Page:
Ecology and the Habitat of Birds

Female Wheatear on Migration (Conwy, North Wales)

Image by Cj Roberts via Flickr

Ecology has been described as ‘scientific natural history’ and this is still a valid description. Another definition of ecology is the ‘study of animals and plants in relation to their environment’. Professor Eugene Odum, a well-known American ecologist, stated that it is more in keeping with modern emphasis to define ecology as the study of the structure and function of habitats or the places where birds and other animals, as well as plants, live. He and other scientists like him, were particularly interested in the transfer of energy through the ecosystem (the community of living and non-living material in an environment), and how this energy, contained in the food or nutrients moves through the different levels. Basically, the cycle begins with the chemicals from the non-living material, such as rocks, being absorbed by the plants. These are eaten in their turn by animals, which may be eaten by other animals and which finally return to the soil in one form or another. This process is usually assisted by organisms which break down the dead protoplasm.

This type of study generally speaking is beyond the ability of the average birdwatcher with limited time at his disposal. However, we do have wonderful opportunities to observe birds in relation to their environment and observe how these needs are met by the various components of their habitat.

Even within its normal geographical range a bird does not have a completely continuous distribution and this may be affected by several physical factors, such as temperature, light, the presence or absence of water, and the shape of the terrain. These in turn affect the vegetation and animal life and their inter-actions. The impact of all these factors shapes a bird’s ‘niche’ which is defined as a bird’s role within an ecosystem and its living place in the habitat. For example, in the Context of its ‘niche’ the Wheatear could be broadly described as an insectivorous bird, which lives on open ground, including heavily grazed grassland and mountain plateaux and avoids any form of thick cover, though it nests in holes or burrows. While, by contrast the Robin could be described as a mainly insectivorous bird which lives in rather dense woodland and woodland edges, rarely staying long from cover, and nests in holes.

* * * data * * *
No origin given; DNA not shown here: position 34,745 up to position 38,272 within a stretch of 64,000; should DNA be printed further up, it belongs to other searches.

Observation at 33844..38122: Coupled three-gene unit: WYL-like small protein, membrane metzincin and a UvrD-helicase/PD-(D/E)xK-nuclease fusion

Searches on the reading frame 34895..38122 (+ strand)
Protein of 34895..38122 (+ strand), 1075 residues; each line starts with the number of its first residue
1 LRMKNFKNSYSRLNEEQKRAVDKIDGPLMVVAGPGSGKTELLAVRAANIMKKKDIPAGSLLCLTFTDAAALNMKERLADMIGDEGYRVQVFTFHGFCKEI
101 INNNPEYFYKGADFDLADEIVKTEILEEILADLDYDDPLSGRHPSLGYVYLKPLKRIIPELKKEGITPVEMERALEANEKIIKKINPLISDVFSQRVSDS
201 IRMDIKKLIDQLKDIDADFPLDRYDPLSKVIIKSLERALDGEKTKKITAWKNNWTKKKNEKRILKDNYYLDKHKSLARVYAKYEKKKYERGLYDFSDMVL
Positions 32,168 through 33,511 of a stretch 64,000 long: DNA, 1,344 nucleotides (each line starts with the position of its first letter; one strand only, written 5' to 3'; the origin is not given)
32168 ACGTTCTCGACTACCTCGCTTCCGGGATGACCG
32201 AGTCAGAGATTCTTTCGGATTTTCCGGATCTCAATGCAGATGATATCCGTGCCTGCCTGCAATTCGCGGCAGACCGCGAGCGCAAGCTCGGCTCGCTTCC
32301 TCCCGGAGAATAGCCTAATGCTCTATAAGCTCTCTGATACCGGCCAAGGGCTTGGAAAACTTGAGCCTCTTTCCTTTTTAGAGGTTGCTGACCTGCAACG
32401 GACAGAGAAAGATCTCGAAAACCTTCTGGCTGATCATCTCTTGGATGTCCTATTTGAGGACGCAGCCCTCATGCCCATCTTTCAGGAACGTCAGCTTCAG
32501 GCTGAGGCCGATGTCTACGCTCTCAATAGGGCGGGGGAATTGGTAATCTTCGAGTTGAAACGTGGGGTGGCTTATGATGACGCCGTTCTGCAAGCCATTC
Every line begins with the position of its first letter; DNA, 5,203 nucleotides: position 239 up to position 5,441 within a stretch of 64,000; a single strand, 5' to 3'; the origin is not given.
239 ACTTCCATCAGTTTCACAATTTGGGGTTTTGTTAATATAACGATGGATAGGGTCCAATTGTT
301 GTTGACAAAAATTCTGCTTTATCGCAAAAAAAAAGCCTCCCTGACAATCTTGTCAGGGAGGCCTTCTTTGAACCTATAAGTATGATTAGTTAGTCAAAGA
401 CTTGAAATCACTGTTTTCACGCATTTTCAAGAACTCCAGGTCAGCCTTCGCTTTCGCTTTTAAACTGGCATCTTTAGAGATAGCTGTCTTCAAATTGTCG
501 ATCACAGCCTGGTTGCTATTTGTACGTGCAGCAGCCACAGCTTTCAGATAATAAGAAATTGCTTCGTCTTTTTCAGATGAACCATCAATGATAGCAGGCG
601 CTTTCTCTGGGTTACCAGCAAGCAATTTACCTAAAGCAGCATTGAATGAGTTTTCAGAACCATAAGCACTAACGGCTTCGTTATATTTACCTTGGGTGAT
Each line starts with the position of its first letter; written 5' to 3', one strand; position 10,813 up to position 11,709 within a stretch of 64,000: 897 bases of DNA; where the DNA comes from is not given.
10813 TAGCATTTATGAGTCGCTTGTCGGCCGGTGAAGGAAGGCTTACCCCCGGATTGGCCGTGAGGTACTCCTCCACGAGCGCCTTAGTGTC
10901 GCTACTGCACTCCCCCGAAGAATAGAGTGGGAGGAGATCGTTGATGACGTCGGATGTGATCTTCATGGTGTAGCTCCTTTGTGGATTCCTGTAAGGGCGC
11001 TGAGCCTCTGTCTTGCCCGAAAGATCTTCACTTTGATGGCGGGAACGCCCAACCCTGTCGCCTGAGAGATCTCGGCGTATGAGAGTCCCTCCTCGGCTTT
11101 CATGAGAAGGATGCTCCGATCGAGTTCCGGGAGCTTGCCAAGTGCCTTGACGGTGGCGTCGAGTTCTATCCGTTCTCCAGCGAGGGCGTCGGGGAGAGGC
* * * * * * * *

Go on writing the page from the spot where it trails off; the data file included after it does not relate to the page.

Apparently a bird recognizes its habitat instinctively. On Skokholm the most heavily grazed grassland in the centre of the island attracted Wheatears during the autumn passage, while on the spring migration they tended to settle on the outer edges of the island where the soft peaty soil was riddled with thousands of holes excavated by rabbits and seabirds, and which was representative of the Wheatear’s preferred nesting area. Thus apparently their ‘image’ of their habitat differed according to the time of year.

A number of systems of classifying habitats have been described over the years, but none of them has been completely satisfactory perhaps, because, as Charles Elton points out, no single kind of animal is entirely confined to one component type of habitat. Another source of confusion is the tendency of ornithologists to use botanical terminology to describe a habitat. This, to my mind, is not entirely satisfactory as birds tend to be more affected by such factors as the age or the density or the size of trees in a wood, as much as by the species.